Volunteers’ team spirit is inspiring entrepreneurial trailblazers at YE Scotland

AS the world becomes more complex and competitive, the need to help young people develop the skills to succeed grows significantly.

Now, the country’s leading business education charity, Young Enterprise (YE) Scotland, is responding with the new #enterpriseforall campaign – yet its success would not be possible without the support of volunteers who share the group’s entreprenurial ethos. 

“Our volunteers come from all ages and backgrounds and it’s all about the attitude they bring. It’s the ability to connect with young people, to listen, to inspire, not to judge and to be supportive – that is important,” says YE Scotland’s CEO, Geoff Leask.

“Many act as business volunteers supporting a student team on one of our company-based enterprise programmes, and others mentor college students. 

“We also have an army of volunteers supporting our thriving community at our Rouken Glen headquarters with catering, gardening and maintenance activities. 

“Some, like Peter Nixon – who only stepped down last year after 31 years as a volunteer – have made indelible and outstanding contributions to charity, but the fact remains we always need more to step forward!”

Paul Kelly has been another stalwart of YE Scotland. A retired Police Officer, he is hands-on at Rouken Glen. he said: “Predominantly I work with young people who participate in the Pathways to Enterprise programme.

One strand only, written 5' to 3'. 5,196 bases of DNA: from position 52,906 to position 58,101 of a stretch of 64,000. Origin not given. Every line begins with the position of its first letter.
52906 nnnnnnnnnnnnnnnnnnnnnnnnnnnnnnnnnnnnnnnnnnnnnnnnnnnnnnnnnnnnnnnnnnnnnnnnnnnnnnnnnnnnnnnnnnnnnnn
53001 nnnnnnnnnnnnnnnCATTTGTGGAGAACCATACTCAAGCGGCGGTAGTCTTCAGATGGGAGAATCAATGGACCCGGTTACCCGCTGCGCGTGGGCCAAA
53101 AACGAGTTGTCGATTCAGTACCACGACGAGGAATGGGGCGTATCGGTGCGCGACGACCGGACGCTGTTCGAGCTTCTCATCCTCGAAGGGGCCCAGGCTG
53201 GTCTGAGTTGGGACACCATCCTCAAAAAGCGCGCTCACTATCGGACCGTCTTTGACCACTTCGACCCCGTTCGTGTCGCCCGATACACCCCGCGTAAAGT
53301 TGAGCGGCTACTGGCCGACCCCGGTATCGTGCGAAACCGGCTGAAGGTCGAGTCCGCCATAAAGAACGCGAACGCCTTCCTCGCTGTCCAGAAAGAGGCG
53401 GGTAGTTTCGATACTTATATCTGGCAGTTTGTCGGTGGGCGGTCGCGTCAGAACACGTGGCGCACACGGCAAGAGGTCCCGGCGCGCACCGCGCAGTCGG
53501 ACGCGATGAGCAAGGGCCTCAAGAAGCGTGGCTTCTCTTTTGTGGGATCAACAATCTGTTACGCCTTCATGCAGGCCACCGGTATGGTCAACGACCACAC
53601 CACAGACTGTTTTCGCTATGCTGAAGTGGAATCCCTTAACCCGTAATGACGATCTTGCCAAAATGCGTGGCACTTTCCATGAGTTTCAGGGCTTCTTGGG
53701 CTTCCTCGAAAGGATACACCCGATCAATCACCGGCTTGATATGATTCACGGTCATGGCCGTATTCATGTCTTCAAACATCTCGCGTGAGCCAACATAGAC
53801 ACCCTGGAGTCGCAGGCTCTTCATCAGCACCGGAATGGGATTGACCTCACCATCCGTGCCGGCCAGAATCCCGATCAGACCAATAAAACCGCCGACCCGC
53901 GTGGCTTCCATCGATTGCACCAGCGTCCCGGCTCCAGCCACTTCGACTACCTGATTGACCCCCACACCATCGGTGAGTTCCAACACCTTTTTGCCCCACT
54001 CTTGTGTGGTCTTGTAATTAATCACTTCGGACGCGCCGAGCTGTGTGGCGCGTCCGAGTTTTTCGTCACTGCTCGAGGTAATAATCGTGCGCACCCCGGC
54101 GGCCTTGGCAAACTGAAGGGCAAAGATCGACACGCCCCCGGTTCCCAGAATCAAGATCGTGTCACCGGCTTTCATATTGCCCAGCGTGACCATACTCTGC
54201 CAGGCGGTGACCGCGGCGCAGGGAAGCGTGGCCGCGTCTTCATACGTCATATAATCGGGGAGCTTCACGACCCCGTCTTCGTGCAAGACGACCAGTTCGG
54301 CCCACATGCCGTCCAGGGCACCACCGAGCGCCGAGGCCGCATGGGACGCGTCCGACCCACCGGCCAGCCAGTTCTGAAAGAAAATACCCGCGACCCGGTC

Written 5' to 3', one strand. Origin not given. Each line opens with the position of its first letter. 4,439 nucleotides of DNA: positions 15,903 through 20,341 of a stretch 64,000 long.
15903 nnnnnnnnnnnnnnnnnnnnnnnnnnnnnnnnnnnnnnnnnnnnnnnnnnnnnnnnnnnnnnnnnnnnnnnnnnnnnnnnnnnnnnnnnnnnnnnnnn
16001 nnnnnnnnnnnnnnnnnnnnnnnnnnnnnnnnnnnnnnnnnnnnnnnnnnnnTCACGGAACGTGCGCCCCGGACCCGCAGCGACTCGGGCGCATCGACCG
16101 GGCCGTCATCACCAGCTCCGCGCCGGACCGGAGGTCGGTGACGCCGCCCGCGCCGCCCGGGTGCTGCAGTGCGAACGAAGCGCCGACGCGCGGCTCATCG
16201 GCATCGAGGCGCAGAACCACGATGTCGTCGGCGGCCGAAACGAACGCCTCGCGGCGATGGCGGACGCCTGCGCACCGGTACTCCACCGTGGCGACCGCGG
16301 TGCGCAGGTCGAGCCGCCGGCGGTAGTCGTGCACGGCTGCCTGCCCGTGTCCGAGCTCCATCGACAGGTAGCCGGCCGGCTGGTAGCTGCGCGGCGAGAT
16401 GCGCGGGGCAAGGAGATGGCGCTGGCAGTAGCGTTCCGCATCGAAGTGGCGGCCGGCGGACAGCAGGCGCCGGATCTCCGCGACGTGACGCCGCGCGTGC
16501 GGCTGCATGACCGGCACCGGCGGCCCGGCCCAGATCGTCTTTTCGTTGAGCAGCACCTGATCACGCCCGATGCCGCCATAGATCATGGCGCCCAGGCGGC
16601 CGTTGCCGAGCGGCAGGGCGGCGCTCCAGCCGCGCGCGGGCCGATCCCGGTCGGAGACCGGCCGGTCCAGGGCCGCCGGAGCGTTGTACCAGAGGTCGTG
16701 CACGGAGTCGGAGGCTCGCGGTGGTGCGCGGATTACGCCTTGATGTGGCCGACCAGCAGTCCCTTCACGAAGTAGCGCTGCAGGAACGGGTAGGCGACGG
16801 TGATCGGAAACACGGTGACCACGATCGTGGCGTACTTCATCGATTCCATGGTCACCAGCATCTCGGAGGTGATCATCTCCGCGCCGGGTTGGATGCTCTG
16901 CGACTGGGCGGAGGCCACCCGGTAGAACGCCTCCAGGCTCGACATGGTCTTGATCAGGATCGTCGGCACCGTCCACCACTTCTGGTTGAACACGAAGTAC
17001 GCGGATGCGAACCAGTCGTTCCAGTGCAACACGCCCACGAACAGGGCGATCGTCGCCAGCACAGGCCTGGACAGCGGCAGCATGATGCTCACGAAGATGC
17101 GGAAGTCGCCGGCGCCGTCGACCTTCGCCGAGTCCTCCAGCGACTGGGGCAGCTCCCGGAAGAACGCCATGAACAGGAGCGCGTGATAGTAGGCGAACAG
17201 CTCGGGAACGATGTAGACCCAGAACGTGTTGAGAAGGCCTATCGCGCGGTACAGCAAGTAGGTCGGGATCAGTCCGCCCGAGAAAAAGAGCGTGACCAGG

“This is where I help with the practical activities on site – building, fixing and growing. I also drive the minibus to pick up those young people from school. 

“I pretty much work closely with the whole team and feel very much a part of the YE Scotland family. I also take part in discussions and developments of the site.

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Fortrose Academy students who recently benefited from 
volunteer support

 

“When Rouken Glen was closed to activities due to Covid-19, I helped to create outdoor learning space and convert the greenhouse into a wonderful workshop. This involved ripping out loads of old equipment and walls – all during a particularly hot summer which made the task even more challenging. We had to create more space and I was very happy to lead the project.

“I have seen first-hand how young people grow and learn within the Pathways Programme.

“I believe that every young person should have an equal start and opportunity in life and I see YE Scotland as trying to make that happen. It just makes so much sense for young people to learn by doing.”

Denise Clark volunteers as a YE Scotland business adviser and mentor, working in schools across the Highlands to deliver the charity’s flagship Company Programme. She echoes Paul’s experience and acknowledges the personal satisfaction she gains from the role. 

She said: “Watching the students grow in confidence throughout the Company Programme is so rewarding. I have been blown away by the professionalism of the school teams. They make some amazing products and their presentations at the area finals are outstanding. 

“I worked with a local school who had a support for learning class that wanted to take part but were unsure of how their students would cope with the programme.